It relied on the Maillard Reaction not only to intensify the flavour but also to round out the colour with a classy brown edginess.

The crust was not only fantastic in taste and texture, but also was sturdy enough to stand on it own.

Delicious aspects abound and one of the most is its consistency which is more like a dense savoury pudding than custard which I suspect is due to blending some of the asparagus.

À la prochaine!


How to make crème fraîche at home


French cheeses: Cantal Apple Clafoutis
How to plant asparagus

Thursday, April 26, 2018

Tulip Season Draws to a Close

Tulip bulbs planted in the front garden last autumn were done in a frenzy because chilly winds had begun a routine of frosting the morning soil. They now are entering another stage, not of potential, but of senescence. Some late bloomers like lovely Viridiflora Chinatown, decked out in cream, pink, and green flounces postpone the moment when there will be no tulips playing in the breeze.

I agree with Dorothea Lange that The camera is an instrument that teaches people how to see without a camera. After taking numerous photographs the last six years for this blog, I more readily spot intriguing textures, as in the Viridiflora petals resembling embossed and striated satin.

Blue Parrot is closer to a blend of mauve and lavender, but still a stunner.

. . . and quite statuesque, towering over Apricot Parrots.

Sky High Scarlet cottage tulips glow in their corner of the lavender hedge.

In the back garden, ruffled Bearded Irises and elegant calla lilies provide a pleasing combination.

That's one of two green pea beds in the centre of the photo

Hairlike structures on the falls (3 lower drooping petals) constitute the beard which guides pollinators to the flower's reproductive parts.

A calla lily bud just beginning to unfurl freshens the evening mist like a slice of lime does water.

The setting sun splashes gold on bushes and lawn which is a beloved sight when my gardening day ends.

The pile of 'hay' is comprised of dried grass clippings and will be put on the pea beds for mulching.

Note asparagus spears in the lower right corner!

À la prochaine!

Thursday, April 19, 2018

The Tulips Keep Coming . . .

The plethora of tulips planted in the front garden last autumn are about three-quarters into their season. Pieter de Leur, a lily-flowered variety, present their glossy, huge, crimson blooms in front of still-in-bud, late-season, Sky High Scarlet cottage tulips.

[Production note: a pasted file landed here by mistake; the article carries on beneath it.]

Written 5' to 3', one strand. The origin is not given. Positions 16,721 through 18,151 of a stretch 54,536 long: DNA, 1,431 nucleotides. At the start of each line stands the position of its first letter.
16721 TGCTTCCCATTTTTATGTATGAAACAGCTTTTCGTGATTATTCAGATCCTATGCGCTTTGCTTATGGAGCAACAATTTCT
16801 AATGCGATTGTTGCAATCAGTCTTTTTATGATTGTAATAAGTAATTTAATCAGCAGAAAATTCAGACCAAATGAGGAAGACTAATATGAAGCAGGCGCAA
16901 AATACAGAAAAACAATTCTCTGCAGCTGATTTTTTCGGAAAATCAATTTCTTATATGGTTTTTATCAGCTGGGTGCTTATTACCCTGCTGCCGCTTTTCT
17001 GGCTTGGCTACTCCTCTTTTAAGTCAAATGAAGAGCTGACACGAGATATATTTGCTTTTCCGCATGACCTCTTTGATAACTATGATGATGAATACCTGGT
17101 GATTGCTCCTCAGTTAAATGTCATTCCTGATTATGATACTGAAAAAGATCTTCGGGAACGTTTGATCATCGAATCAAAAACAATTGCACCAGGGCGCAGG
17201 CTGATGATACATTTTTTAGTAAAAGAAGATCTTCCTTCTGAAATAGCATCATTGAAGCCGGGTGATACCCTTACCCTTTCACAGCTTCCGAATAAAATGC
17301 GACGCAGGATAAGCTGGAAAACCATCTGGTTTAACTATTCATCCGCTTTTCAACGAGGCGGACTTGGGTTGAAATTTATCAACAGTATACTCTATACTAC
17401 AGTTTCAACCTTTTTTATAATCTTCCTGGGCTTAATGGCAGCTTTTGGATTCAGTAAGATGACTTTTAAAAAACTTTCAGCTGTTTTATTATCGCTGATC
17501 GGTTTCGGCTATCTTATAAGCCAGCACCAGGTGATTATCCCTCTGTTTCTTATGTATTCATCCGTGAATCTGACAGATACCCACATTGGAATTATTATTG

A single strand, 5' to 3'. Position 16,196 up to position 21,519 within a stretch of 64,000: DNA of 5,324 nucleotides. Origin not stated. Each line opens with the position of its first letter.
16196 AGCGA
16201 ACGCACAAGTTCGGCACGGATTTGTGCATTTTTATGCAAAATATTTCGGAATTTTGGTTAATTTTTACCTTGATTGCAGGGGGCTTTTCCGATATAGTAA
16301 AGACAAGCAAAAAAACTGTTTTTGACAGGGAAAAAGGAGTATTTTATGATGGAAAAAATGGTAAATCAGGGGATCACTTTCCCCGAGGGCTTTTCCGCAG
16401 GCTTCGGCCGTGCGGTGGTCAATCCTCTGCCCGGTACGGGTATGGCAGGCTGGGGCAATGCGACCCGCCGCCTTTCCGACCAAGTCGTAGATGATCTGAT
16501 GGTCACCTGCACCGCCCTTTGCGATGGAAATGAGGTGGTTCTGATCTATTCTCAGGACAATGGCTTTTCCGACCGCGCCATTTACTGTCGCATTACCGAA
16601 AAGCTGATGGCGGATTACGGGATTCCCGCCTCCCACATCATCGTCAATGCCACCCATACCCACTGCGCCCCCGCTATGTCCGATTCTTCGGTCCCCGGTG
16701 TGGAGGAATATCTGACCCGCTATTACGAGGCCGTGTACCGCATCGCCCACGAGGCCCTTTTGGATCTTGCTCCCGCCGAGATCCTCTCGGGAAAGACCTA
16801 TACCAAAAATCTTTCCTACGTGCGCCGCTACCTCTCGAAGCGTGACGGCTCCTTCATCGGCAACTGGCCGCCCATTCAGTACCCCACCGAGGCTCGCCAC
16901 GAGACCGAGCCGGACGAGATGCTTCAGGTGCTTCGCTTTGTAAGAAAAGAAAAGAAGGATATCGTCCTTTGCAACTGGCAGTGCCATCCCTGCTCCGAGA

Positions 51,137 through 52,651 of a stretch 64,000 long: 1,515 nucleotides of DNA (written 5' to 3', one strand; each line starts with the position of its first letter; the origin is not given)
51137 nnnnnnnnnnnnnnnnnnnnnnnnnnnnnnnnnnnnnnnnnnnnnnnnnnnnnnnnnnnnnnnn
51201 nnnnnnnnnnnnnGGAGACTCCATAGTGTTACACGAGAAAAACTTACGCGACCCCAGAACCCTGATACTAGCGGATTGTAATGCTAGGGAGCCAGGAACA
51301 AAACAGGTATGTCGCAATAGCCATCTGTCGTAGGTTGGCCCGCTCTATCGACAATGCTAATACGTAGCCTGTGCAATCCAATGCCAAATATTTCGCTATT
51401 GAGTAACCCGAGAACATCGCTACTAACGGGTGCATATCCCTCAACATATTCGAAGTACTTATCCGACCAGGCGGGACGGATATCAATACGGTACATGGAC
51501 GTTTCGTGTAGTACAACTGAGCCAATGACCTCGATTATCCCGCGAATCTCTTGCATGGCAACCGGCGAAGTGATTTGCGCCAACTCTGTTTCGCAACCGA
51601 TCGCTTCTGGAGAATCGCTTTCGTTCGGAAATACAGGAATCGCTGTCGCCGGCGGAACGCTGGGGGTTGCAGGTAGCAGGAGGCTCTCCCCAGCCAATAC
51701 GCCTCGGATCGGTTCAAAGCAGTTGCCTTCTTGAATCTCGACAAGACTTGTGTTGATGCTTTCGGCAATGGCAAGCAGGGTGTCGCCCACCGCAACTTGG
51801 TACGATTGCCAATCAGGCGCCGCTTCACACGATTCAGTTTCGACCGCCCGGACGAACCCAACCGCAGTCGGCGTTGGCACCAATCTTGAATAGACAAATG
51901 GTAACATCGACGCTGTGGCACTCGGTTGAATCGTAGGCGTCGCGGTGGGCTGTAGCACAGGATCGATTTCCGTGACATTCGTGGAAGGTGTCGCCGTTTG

Surrounding lavender bushes are putting out new green growth

This single Pieter de Leur looks as if it's floating in green ether.

Nearby, Apricot Parrot tulips dazzle with their flamboyant form and colour.

Some Pieter de Leur and Apricot Parrot along with pink Miss Elegance and Daydream (starts out yellow then blends into apricot) wind up in a flower brick.

Viridiflora tulip, China Town may be demure, but also unforgettable, with its shell pink streaked with vibrant green.

The entrance path separates the plum tree, abelia, and tulips from some purple bearded irises.

Varigated Lamium galeobdolon loves the shade, self propagates readily, and its foliage and yellow flowers look wonderful against grey rocks.

Dirac the Cat opened an eye to let me know that he is safely tucked within the candytuft away from rambunctious Eli the kitten. I warned him not to let down his guard so soon . . .

. . . as he has left a telltail.

In the back garden, the potager is being prepared for some more sowing. Potatoes and peas are in, and soon carrots, kale, and beets will take their turn. Tomato seedlings are sitting pretty in their mini-greenhouse. Rhubarb has had its first harvest and the asparagus bed is sprouting about a kilogram of spears weekly.

That's the wild area of mostly brambles in background for hedgehogs, lizards,  birds, and insects

À la prochaine!

Thursday, April 12, 2018

Tulips, Irises & Sweet Violets

The many tulips planted last November continue to dazzle. Species and Darwin hybrids are just about finished blooming. The lily-flowered variety are at their peak, especially the gorgeous Purple Dream.

The petals are sheltering what could be an extraterrestial forest

Van Eijk tulips graciously wait for the changing of the bloom guard . . .

. . .  and are not disappointed by their replacement.

Often found in early spring gardens, is the intriguing contrast between still bare branches, in this case, a beauty bush, and lush flowers. Van Eijk has fragrant, large, and long-lasting, hot-pink, splashed-with-coral blooms with cherry-red insides.

Daydream, a fragrant Darwin hybrid (its perfume is similar to freesias) starts out yellow and then becomes flushed apricot. Colour-wise, it complements Purple Dream nicely.

Candytuft (Iberis sempervirens) is a wonderful, evergreen ground cover that is commonly grown around spring bulbs as to hide the muddy earth and eventual dying foliage (which feeds next season's blooms). A few shell-pink, double lily-flowered Miss Elegance of the many which were planted for last spring's display managed to rebloom. Unlike daffodils, most tulips don't return.

Bearded irises when they open fully and splashed with rain lend a bit of the exotic to the garden. In the lower left corner of the below photo, you can see the tufted, yellow and white 'beard'.

On the entrance steps, some potted white heather and echeveria with its crimson-edged foliage, cheered us up during the winter. The latter is upping that cheer presently with its yellow flowers.

Sweet violets spread wherever they find shade and a bit of earth. These are doing their thing along the length of our driveway.

Though there are problems having a refrigerator depot as a neighbour, there are benefits as its spacious entrance driveway is beautifully landscaped with a pair of enormous spruce trees and an ornamental cherry tree which presently resembles a soft, pink cloud. That amazing billowing that it does sometimes eludes my camera, as it lasts usually just a day, but this season, it got captured nicely.

This is the view from our living/dining room!

À la prochaine!